The Perfect Rule Management Tool (Part 1)

Kristen   Seer
Kristen Seer Senior Consultant, Business Rule Solutions, LLC Read Author Bio || Read All Articles by Kristen Seer

A few months ago, I wrote about perfection with respect to a "perfect" deliverable.  Now I'd like to address the "perfect" Rule Management Tool.  Those of you who have been following this series know that the titles to the articles are ironic — there is no such thing as a "perfect" methodology, a "perfect" deliverable, or, as I maintain in this article, a "perfect" tool.  Just as you evaluate any software, you need to understand your requirements; but how do you do that if you are new to managing business rules?  This two-part article explores some key features that a rule management tool should have (but often doesn't).

I recently did market research for a client to evaluate state-of-the-art rule management tools.  There were two things that surprised me:

  1. There is still a general lack of understanding of the difference between a tool to manage business rules and a tool to execute them.

  2. Very few tools that manage business rules have strong vocabulary support.

Let me deal with each of these in turn.  Along the way, I'll talk about some of the things you need to think about when evaluating a tool to manage your business rules.

Management vs. Execution

Most people who have been around business rules for a while have an awareness of rule execution tools — that is, software that "runs" or "executes" the business rules in a production environment.  These tools are also referred to as Business Rules Engines (BREs), Business Rules Management Systems (BRMS), or even Decision Management Systems (DMS).[1]  And therein lies the problem.  "Management" is built right into two of the names of this class of tools, leading to all kinds of confusion over the years.

Many rule execution tool vendors claim that their software allows you to manage business rules (sometimes even in a business-friendly environment), and that is true but only up to a point.  What they allow you to do is manage the rules that have been implemented in their tool using their specification language.

Firstly, in my experience, only a small percentage of the business rules in any given organization are implemented in a rule or decision engine.  Most rules are buried in legacy systems, in policy manuals, etc.  All of an organization's business rules need to be externalized and managed, not just those that happen to be implemented in a rule execution tool.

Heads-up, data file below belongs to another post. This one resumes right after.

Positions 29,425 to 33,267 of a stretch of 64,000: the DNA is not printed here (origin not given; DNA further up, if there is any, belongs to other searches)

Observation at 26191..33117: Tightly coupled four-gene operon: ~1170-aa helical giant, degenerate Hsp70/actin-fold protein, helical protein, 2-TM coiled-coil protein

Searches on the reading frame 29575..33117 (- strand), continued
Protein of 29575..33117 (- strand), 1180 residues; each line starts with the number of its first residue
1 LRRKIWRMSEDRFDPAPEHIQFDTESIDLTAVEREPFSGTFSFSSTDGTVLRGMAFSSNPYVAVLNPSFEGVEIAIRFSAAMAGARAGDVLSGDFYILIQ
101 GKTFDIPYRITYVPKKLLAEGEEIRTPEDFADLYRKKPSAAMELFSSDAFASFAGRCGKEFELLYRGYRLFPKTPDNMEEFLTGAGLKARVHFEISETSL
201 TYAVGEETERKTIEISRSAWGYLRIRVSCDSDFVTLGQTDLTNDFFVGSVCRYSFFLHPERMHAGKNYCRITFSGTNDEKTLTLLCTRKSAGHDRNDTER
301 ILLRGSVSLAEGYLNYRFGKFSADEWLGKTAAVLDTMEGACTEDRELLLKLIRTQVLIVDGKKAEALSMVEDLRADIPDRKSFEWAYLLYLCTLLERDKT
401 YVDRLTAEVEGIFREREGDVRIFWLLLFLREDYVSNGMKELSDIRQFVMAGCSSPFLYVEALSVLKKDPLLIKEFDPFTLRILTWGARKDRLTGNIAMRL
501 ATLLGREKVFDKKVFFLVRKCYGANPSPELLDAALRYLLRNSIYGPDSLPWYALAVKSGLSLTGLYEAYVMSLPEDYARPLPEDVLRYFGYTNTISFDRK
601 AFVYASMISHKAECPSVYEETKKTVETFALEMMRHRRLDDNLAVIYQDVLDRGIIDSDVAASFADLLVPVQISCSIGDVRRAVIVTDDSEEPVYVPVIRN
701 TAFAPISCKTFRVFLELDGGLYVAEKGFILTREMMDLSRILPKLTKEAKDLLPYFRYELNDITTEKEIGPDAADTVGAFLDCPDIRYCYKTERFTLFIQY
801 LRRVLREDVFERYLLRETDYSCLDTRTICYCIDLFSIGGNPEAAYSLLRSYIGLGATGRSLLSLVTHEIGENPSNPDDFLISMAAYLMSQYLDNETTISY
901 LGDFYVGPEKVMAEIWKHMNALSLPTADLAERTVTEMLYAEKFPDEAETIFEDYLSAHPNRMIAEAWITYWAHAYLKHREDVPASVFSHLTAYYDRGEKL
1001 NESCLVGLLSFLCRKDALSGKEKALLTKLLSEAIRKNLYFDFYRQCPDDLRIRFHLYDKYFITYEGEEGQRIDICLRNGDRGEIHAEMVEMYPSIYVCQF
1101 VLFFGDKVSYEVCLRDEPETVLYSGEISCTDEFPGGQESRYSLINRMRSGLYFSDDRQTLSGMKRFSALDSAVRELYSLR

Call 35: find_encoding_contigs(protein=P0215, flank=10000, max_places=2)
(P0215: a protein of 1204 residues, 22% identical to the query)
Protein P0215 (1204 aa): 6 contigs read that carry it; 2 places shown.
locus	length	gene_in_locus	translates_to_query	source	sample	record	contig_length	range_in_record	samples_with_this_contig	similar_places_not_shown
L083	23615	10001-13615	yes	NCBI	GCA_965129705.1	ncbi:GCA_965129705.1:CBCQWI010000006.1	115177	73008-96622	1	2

Secondly, the specification language is generally only somewhat (if at all) business-friendly.[2]

So how do you manage all the business rules in your organization, not just those implemented in a rule execution tool?  You need a tool that is:

  • designed to manage business rules from a business perspective using structured business vocabulary.
  • able to manage business rules independently from any implementation (i.e., execution) of the rules.
  • able to manage rules through their entire life cycle, from capture to retirement.
  • targeted to Business Analysts and business people.


In evaluating these tools, you want to focus your requirements on how you intend to manage your business rules across their entire life cycle.  You need to think about the following:

  1. What do you need to know about a business rule?

    • Do you need to know who authored the business rule?  Who approved it?

    • Do you need to know how strictly the rule needs to be enforced?  What action needs to be taken if the rule is breached?

  2. How will you "trace" the business rule from its source through to its implementation(s)?

    • What to you need to know about the source of a business rule (e.g., the details of a source document, information about the subject matter experts in a facilitated session, the application code or legacy system, etc.)?